Thursday, January 19, 2012

Health Reform and You

It requires an unusual mind to undertake the analysis of the obvious.

Alfred North Whitehead (1861-1947)

Your health is about you – not them.


January 19, 2012 - My wife and I went to a new primary care physician today. He shared his philosophy with us. It made abundant sense, and I would like to share it with you.

He said our health system costs too much because it’s obsessed with disease care not health care. It focuses too much on doctors and drugs and procedures, rather than on what you can do for yourself to stay healthy.

Your health should not be about them – the doctors and what they do- but about you, and what you can do for yourself.

Eighty percent of the problems he sees, he commented, are related to life-style, to lack of personal responsibility and lack of the sheer discipline it takes to maintain one’s health.

As he spoke, I reflected back on two introductory paragraphs of a 1992 book Staying Well: Your Complete Guide to Disease Prevention,by Harvey Simon, MD, a Massachusetts General Hospital internist.

Dr. Simon said:

“In my 25 years of medical practice, I have seen hundreds – perhaps thousands – of people die needlessly. And I cannot begin to count the thousands of patients I have seen suffering through illnesses that could have been prevented. As much as I love the practice of medicine I must confess that I’m growing a bit weary of patching up problems that never should have happened in the first place.

Nine of the ten leading causes of death in the United States are preventable. Only one of the ten, diabetes, is an inherited disease; all the others are affected much more by what we do than by who we are. And since diabetes can be controlled by diet, weight loss, and exercise, it is fair to say that changes in American life-style could control all of the ten leading American death styles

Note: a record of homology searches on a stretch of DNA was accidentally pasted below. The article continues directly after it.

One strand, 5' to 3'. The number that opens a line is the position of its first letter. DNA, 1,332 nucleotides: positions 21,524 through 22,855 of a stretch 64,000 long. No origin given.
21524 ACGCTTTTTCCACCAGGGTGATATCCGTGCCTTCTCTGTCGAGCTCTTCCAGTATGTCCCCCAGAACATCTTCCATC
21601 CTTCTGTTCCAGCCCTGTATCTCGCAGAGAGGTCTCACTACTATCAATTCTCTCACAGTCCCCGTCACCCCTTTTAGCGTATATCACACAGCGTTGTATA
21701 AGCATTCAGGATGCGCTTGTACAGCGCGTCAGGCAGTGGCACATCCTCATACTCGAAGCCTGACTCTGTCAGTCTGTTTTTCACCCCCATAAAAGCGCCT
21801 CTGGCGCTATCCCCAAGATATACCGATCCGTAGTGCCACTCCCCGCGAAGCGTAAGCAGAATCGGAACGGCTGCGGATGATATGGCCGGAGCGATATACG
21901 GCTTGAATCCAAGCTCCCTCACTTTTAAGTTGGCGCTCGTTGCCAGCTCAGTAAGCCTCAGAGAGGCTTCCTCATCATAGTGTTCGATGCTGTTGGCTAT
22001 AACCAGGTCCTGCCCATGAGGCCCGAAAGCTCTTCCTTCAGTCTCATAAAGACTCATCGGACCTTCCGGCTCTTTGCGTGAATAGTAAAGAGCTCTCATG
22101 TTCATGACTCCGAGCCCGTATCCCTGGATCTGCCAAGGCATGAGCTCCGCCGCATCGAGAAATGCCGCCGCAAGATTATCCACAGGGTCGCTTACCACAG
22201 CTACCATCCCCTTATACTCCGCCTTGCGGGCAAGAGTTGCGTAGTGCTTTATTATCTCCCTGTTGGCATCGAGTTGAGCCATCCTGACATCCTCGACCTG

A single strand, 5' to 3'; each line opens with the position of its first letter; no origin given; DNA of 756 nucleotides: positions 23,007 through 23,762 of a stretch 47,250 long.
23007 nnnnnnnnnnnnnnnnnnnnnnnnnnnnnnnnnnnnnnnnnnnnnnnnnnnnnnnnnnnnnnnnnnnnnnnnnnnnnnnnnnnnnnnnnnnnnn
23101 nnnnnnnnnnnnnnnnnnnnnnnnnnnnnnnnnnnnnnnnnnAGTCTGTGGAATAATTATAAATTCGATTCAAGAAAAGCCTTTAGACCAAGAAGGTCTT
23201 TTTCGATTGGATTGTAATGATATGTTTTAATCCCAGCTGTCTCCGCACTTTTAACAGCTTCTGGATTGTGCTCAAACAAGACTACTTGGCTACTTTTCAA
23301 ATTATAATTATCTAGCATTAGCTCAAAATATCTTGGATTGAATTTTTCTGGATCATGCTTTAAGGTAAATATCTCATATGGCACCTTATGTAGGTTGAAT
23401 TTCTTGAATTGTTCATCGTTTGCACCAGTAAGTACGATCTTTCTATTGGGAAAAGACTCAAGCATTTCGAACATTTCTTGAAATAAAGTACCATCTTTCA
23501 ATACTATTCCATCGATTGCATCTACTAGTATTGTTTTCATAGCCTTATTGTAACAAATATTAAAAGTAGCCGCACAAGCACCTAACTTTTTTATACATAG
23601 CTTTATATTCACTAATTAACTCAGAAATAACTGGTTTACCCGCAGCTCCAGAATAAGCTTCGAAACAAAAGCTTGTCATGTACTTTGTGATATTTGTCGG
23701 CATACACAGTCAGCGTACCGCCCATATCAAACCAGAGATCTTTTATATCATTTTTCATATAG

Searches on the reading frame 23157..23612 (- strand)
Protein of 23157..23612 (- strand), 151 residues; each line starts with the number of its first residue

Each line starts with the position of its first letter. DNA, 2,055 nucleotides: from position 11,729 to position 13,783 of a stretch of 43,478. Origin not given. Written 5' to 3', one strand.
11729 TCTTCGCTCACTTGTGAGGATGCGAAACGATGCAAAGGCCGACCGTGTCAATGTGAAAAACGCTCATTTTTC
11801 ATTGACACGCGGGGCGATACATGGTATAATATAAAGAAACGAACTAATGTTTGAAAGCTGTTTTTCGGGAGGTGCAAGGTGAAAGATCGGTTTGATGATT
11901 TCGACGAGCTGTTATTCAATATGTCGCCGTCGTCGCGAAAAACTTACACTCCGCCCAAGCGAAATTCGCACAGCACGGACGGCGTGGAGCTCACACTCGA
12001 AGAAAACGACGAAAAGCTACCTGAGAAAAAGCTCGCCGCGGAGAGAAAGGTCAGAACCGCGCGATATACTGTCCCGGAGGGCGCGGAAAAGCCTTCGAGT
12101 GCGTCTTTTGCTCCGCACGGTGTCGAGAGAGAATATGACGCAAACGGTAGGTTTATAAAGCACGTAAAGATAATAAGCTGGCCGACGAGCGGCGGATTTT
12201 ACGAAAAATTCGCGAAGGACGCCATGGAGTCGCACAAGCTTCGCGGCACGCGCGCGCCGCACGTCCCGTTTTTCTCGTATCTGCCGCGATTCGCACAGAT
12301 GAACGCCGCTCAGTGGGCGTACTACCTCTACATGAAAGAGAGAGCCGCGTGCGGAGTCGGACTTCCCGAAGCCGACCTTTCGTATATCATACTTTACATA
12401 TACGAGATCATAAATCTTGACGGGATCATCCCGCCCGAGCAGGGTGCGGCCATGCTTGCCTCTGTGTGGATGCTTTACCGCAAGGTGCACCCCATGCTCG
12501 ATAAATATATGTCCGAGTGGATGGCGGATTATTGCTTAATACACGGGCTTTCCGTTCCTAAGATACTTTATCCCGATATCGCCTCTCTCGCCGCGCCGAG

In other words, as our new doctor said, “It’s about you, not about me.” Staying healthy requires hard work, concentration on what you must do, and goal setting.

In the beginning, it also requires record keeping to sensitize you to what you must do to stay healthy and to ward off those chronic diseases – obesity, hypertension, diabetes, heart disease – that kill so many Americans and cost so much, often until it is too late.

This record keeping should include recording how many minutes a day you devote to exercise. If your favorite exercise is walking, you should be walking on average 25 minutes a day. Write your minutes of walking each day, total it up, and take an average over a week or so.

Your records should also include the number of calories you’re taking in from eating and drinking. For a week, record everything you eat, every glass of wine you drink.

Then sign up for a website called, enter the foods and drink you consume. The website, which has hundreds of thousands of foods with the calories for each food and drink, will calculate your calories per day.

Another thing, never eat after dinner before you go to bed. After dinner snacking adds calories and sends your body the wrong signals.

Finally, don’t depend too much on drugs to bail you out of your life-style induced problems and your indulgences. Drugs are an example of half-way technologies - treatments administered after the disease horse has left the barn.

Work on your weight and your exercise, and you may be surprised how soon you will no longer depend on those drugs for diabetes, hypertension, and symptoms of heart disease. You may also be surprised how quickly your drug and doctor bills go down.

Tweet: Life-style – over-eating and under-exercising - needlessly causes many chronic diseases and drugs required to treat them.

1 comment:

Eapen Chacko said...

A nice post, Dr. Reece. Good information.